Leah Houde: We have our own in-house virtual digital assistant… It’s called Astro… People go in there [on their phone or desktop] and there’s a little button…that says ‘Do you want to build your learning plan?’ You click on the button, and it launches you into the learning plan builder, where first it knows who you are… It pulls [your name, role, and location] from our HR systems. Given that, it knows that there are some things, some required learning, that you must do from a compliance standpoint… It might actually ask a question or two. If you’re in, for example, our audit side of the business, it turns out there’s a particular course that everybody needs to take before they audit an employee benefit plan… There’s nowhere in our systems that would say you’re getting ready to audit an employee benefit plan, so we asked a question: ‘Are you about to, for the first time, audit an employee benefit plan this year?’ ‘Yes, I am.’ Alright, then it would serve up that required learning.

Then it would move on to the next screen [and] potentially ask you three or four more questions: ‘What are you interested in? What skills are you interested in building? Or do you sit on a board? Are you interested in sitting on a board?’ Then it would serve up recommendations that we have for you based on where you sit in the business, what your role is, and things that you’ve told us about your aspirations. We set it up so that all of those things are toggled to be added to your learning plan unless you decide you don’t want them.

A third screen is pure electives, and we have elective playlists that we’ve created based on the current strategic skills to build. For us right now, those are things like digital skills, AI, ESG (environmental, social, and governance) — that was a big area that we wanted people to build skills in — inclusive mindset and creating inclusive environments… You can add courses that we recommend as electives and then once you do that you hit ‘build my plan,’ and it then comes up with your courses. [So far, 33,000 PwC employees have built learning plans.]

[Something] that I absolutely love about how this works is that Astro is also connected to people’s calendars. Astro will suggest time on your calendar for you to complete a course. Because another thing that our people told us was that one of the things that was hardest for them in completing their learning was finding and protecting time to do it, we made sure that Astro would help people find time. If the course takes an hour to complete, [the virtual digital assistant] would say, ‘Hey, I see you have an hour available at this time? Do you want to schedule yourself to do that course in that hour?’

Senior Executive Media: For fellow L&D leaders who want to refine their learning model and deliver a more personalized experience, what advice would you give?

Leah Houde: Talk to people. Research. Get into dialogue with your business leaders and with staff to really understand what they want, where the pain points are, and what’s working. Where are the bright spots that you can capitalize on?… I know it sounds straightforward, but we really had a lot of conversations with a lot of people and gathered a lot of data.

The data, at least for us in a very data-based organization, was the basis of our support to do the things we wanted to do. It helped me tell the story when I went back to the business and said, ‘Hey, here’s what your people were telling us. Here’s what you’ve told us in terms of how many people are really taking the courses you want them to take. We want to build this thing. We’re going to need you to work with us to enable it. And here’s the data that backs up why it matters.’ That helps that business case.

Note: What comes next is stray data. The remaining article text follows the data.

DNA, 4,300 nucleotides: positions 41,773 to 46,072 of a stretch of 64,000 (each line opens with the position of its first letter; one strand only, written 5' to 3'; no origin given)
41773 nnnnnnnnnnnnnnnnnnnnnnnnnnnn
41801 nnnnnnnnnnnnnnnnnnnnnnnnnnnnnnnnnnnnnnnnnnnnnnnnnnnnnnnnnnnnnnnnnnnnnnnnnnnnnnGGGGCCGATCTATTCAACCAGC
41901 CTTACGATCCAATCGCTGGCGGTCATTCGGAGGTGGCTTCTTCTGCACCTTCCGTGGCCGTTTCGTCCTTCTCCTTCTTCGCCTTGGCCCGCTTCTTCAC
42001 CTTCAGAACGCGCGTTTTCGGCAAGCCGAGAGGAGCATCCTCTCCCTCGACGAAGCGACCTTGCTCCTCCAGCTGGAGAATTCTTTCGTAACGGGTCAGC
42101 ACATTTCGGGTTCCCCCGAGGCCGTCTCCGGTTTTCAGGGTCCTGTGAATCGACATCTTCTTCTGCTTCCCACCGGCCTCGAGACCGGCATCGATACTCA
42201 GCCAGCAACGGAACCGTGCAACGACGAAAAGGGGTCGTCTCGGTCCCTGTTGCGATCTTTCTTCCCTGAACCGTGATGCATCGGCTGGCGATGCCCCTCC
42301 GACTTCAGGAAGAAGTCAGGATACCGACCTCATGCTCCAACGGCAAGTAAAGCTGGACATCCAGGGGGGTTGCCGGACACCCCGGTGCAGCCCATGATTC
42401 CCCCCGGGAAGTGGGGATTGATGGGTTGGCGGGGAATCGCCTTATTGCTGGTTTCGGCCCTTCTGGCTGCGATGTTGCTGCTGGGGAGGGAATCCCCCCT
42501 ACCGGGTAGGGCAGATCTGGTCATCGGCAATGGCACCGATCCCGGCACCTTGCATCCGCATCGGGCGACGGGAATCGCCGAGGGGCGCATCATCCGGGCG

Senior Executive Media: What does your team look at when determining what types of learning should shift back to the in-person experience?

Leah Houde: It’s really learning outcomes. It’s really looking at: What are the things that can only be done when you bring people together and engage them? It’s things that require dialogue, collaboration, critical problem-solving in dialogue with other people. Thinking about the strategic levers that the business is trying to utilize to both drive client outcomes and drive efficiency in the business — bringing people together to give them case studies around different client opportunities that might be coming in so they can, in real time, think together about how would we balance these levers so that we’re still delivering what the client wants and doing it in a way that is effective and efficient for us and then getting input and feedback from leaders, experts…  Practicing behavioral skills and getting feedback on some of those behavioral skills. 

Those are the things that we bring people together to do, and of course, there are always the connectivity components. In this world where we have had less 3-D human connection, that’s important and the learning experiences do provide an opportunity to do that. But what we’re trying to do is, when that’s an outcome, how do we match it with the kind of skill-building that we think will be best experienced in that in-person environment.

Senior Executive Media: Can you share a specific example of training that has shifted back to in-person and the adjustments that have been made to maximize the value of the in-person experience? 

Leah Houde: Our sector conferences [for instance, the health industries sector would include assurance and tax employees who serve health industries clients] are a great example of that…the way that we [do] those is different now. So the way sector conferences happened three, four, or five years ago, it would be some of that getting people together, hearing from their leaders about the strategy, and then potentially having dialogue about the strategy… But then they would also go into breakout rooms and have the experts stand at the front of the room and go through PowerPoints, sort of knowledge-sharing — that you don’t need to do in person. 

When we brought our sector conferences back last year, we really tried to encourage those folks to do that [knowledge-sharing] outside of the sector conference, and use those conferences for the behavioral skill-building and the dialogue… The sector conferences that we ran last year were incredibly interactive… What we did have was case-based sessions. We had one session that was gamified so we got people engaged, we got them moving levers around on a big game board — we had on the stage these giant levers… [The gamified activity was on] how we use the different strategic levers to balance delivering for our clients and maximizing efficiency for our business. So how we use technology, different technologies that we have and different approaches to doing the work.